A slight breeze was coming out of the south and with the temps at close to zero, it put a nice color to our cheeks, Compared to Kremmling's 20 below zero this was like a balmy. Our plan was to snowshoe over to the crop of pine trees about 1/4 mile away. The skies where completely blue, not a cloud to be seen. Only occasionally we would hear a distant snowmobiler coming towards us, appear out of the trees then race across the open field, like enemy under fire as they ducked back into the trees. After an hour of pushing along through the snow we reached the trees and turned around, now with the wind at our backs. Since we were wearing three layers of clothes and taking quite a bit of work to walk with the snowshoes, I could finally start to feel several body parts.
As we decended into the Yampa Valley which would be our home for a few days, the snow was still piled high along the highway. Steamboat Springs could be seen in the distance with the ski slope off to our right. We checked into the Steamboat Hotel and unloaded all of our gear and found out the most important information that a snowshoer needs, the best place to eat. Trying to keep the truck under the speed limit, we found our lunch spot, the Creekside. I don't need any stinking creek, I want food. The place had a few people waiting for a table, but we were seated lickety split. The fellow sitting at the next table was from Florida, West Palm Beach, and he needed a sounding board to listen to his stories. He told us about the period in his life that changed his outlook on everything. He met a preacher while he was riding his bike and later went to his church and found Jesus. From that minute on until now everything looks differnt he reported, even the look of leaves on the trees. I thought of the Forest Gump movie, when Lt. Dan asked Forest if he had found Jesus? "I didn't know he was missing!" says Forest.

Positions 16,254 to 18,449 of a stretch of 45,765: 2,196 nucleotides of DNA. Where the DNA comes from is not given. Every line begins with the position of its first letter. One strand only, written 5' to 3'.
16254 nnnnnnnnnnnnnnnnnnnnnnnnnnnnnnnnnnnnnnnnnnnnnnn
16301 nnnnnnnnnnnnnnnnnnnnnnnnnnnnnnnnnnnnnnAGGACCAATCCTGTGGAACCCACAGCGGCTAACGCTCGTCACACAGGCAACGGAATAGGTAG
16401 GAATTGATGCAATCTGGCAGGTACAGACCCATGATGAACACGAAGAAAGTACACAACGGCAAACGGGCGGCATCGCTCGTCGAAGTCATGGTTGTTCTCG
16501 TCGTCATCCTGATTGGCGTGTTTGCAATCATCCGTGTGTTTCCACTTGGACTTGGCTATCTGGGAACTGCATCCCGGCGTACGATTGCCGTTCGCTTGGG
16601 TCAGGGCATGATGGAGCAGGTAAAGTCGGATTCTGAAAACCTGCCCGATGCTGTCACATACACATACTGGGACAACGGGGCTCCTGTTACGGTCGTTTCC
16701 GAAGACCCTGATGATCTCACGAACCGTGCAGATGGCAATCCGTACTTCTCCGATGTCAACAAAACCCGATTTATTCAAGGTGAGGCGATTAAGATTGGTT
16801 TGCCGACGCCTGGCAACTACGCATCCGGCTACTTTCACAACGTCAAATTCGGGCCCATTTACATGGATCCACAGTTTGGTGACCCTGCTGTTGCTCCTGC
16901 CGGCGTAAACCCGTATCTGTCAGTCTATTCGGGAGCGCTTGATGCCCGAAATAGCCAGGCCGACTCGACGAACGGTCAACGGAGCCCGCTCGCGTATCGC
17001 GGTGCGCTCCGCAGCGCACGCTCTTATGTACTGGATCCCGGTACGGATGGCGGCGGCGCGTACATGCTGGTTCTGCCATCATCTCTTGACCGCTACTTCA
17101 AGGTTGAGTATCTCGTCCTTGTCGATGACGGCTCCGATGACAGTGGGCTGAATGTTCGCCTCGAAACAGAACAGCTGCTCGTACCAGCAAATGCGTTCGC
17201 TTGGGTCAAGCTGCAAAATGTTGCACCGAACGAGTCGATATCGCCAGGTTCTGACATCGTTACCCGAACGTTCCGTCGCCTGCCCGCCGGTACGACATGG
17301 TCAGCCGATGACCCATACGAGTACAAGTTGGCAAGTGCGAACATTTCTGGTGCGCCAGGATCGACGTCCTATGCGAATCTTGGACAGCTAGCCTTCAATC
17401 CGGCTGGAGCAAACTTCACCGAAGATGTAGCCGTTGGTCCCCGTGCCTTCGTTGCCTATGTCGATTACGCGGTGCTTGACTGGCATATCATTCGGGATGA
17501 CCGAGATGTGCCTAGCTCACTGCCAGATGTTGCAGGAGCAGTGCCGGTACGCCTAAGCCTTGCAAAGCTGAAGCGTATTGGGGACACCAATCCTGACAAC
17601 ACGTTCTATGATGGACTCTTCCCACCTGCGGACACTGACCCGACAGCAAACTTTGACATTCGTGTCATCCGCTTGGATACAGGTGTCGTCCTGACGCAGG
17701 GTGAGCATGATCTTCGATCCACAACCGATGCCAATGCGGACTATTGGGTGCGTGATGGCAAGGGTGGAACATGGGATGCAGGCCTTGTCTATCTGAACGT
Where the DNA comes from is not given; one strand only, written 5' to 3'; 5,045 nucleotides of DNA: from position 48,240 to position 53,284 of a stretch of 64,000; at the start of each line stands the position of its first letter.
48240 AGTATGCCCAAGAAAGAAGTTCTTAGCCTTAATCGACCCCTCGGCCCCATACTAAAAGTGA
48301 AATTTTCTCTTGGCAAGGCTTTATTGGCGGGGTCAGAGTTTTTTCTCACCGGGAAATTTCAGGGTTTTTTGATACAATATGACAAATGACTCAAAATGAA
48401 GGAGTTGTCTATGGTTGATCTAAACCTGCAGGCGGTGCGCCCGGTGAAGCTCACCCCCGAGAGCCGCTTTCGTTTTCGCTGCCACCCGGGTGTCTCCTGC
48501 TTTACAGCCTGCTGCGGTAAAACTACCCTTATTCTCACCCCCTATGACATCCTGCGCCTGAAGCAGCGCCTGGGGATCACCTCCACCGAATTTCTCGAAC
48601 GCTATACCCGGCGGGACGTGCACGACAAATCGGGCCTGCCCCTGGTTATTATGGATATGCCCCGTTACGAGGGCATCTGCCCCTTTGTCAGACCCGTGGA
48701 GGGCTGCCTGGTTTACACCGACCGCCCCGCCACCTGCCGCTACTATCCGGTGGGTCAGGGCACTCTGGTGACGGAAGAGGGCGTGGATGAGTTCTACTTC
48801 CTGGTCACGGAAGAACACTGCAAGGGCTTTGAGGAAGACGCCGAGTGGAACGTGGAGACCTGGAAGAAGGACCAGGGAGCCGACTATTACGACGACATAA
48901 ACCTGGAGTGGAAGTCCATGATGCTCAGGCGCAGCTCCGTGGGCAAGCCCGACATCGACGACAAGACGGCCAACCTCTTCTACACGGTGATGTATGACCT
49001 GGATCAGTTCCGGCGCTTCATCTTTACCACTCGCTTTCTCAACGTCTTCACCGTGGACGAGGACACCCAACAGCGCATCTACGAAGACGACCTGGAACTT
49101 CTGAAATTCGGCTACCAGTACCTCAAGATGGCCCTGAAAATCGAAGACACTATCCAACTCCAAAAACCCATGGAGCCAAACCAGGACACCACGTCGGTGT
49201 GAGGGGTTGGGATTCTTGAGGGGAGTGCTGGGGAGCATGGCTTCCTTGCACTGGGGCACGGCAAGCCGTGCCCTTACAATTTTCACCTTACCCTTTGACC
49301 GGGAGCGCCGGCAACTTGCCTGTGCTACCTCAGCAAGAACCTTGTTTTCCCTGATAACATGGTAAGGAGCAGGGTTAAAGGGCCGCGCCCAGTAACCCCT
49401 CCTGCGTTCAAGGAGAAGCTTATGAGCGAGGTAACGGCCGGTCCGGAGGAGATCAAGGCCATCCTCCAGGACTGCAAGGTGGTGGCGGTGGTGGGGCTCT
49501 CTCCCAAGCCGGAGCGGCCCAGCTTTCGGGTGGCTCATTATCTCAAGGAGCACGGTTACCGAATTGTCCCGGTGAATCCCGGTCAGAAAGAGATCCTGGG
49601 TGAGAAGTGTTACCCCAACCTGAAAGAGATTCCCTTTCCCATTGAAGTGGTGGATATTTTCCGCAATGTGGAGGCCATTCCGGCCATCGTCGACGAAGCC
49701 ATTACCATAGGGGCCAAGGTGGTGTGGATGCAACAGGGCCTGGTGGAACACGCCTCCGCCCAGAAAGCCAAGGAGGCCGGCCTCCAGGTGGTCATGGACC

After eating enough food to fill two stomachs, we drove to the world famous Steamboat Hot Springs. Not the hippy dippy Srawberry Field hot springs, located in the mountains, no these are right down town. The Strawberry Hot Springs are bathing suits optional after dark, which everybody and their dog tells you with a wink and nod. We soaked up to our eyeballs in the 103 degree hot springs. The talk at the pool wasn't the snow depth, or nudity, it was the Super Bowl. Denver verses Seattle Seahawks.
We drove back to the motel with the thought of watching a close game with our home town of Denver giving a good show. Someone forgot to tell the Bronco's the game had started because we got our butt kicked, slaughtered, pushed into the astro turf-48 to 8. After all the hype generated in Denver about the Super Bowl, I don't want to hear about football for a whole year. Even the shape of a watermelon at the grocery store is going to send me into orbit.